Summer’s end


As we head into Labor Day, summer is nearly over and the long hazy days of hot weather are coming to an end. It’s traditionally the time of year when various financial institutions, including the stock market, begin to perk up and take notice of what’s been happening since the weather was less languid.

This year the return from vacation is as hectic as ever. Economic news over the last week has been terrible, showing a horrific decline in home sales, stubborn new jobless claims, and a huge downward revision in GDP. None of this can be taken as good.

The first thing that I think bears some scrutiny is the continued high rate of initial claims for unemployment, which remains well above the 450K per week line that would signal a net gain of jobs. There was one good week for these claims over the summer, but generally speaking we are losing jobs about as fast as we create them – or slightly quicker. There are no signs that this trend is changing.

Constant worries about employment and the expiration of a mortgage assistance program are given as the main reasons why home sales fell off a cliff. Sales of homes may not worry those of us who aren’t realtors, but they lead to falling prices and then, over the long haul, more foreclosures. The simple fact is that credit is so tight that hardly anyone can get a mortgage these days, meaning we can expect all of this to continue.

Some of this is a hold-over from the international shortage of credit since the Greek Crisis, which was easily predicted. But there are other forces at work that could create another wave of foreclosures in 2-3Q 2011. I’ll write about that in depth later.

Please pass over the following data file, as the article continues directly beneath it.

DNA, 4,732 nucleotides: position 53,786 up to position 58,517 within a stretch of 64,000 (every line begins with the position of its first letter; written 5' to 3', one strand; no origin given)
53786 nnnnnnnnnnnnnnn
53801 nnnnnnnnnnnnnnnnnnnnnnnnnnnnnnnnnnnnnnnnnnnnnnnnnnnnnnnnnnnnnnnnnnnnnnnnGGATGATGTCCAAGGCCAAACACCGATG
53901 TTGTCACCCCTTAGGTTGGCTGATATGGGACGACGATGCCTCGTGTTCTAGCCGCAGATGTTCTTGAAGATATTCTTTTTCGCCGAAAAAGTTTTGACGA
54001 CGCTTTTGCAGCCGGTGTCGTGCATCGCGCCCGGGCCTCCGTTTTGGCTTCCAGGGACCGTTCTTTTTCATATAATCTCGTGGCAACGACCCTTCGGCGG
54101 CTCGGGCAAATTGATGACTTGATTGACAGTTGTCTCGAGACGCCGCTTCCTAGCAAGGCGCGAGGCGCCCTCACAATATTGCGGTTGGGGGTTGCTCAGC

The worst news was the downward revision of GDP growth, which could turn negative later this year. That would signal a “Double Dip” Recession, the latest term for the situation we are in and apparent replacement for “Great Recession.” All of these terms that are trotted out are nothing more than euphemisms for what no one wants to say, which is Depression.

The economic growth that we saw in 2009 has to be seen as anemic when compared to a federal deficit of about 12.5 percent of GDP. This was enough of an increase over previous years that it is reasonable to say that all non-governmental sectors of the economy have clearly been declining. As the “stimulus” is removed and the deficit declines, we can reasonably expect that GDP will decline, as it is. Why this appears surprising is, in fact, the only surprise.

So where are we at the end of our long vacation? It’s not looking good by any measure. We won’t know what 3Q10 looks like for a few months, but the initial reports are not showing us anything good. When the full story of what we did over our summer vacation comes out in October it’s not likely to be good – and that is part of the reason why stock markets, in particular, tend to dive in October.

Enjoy the last week of summer. I think this could be a long fall – in more ways than one.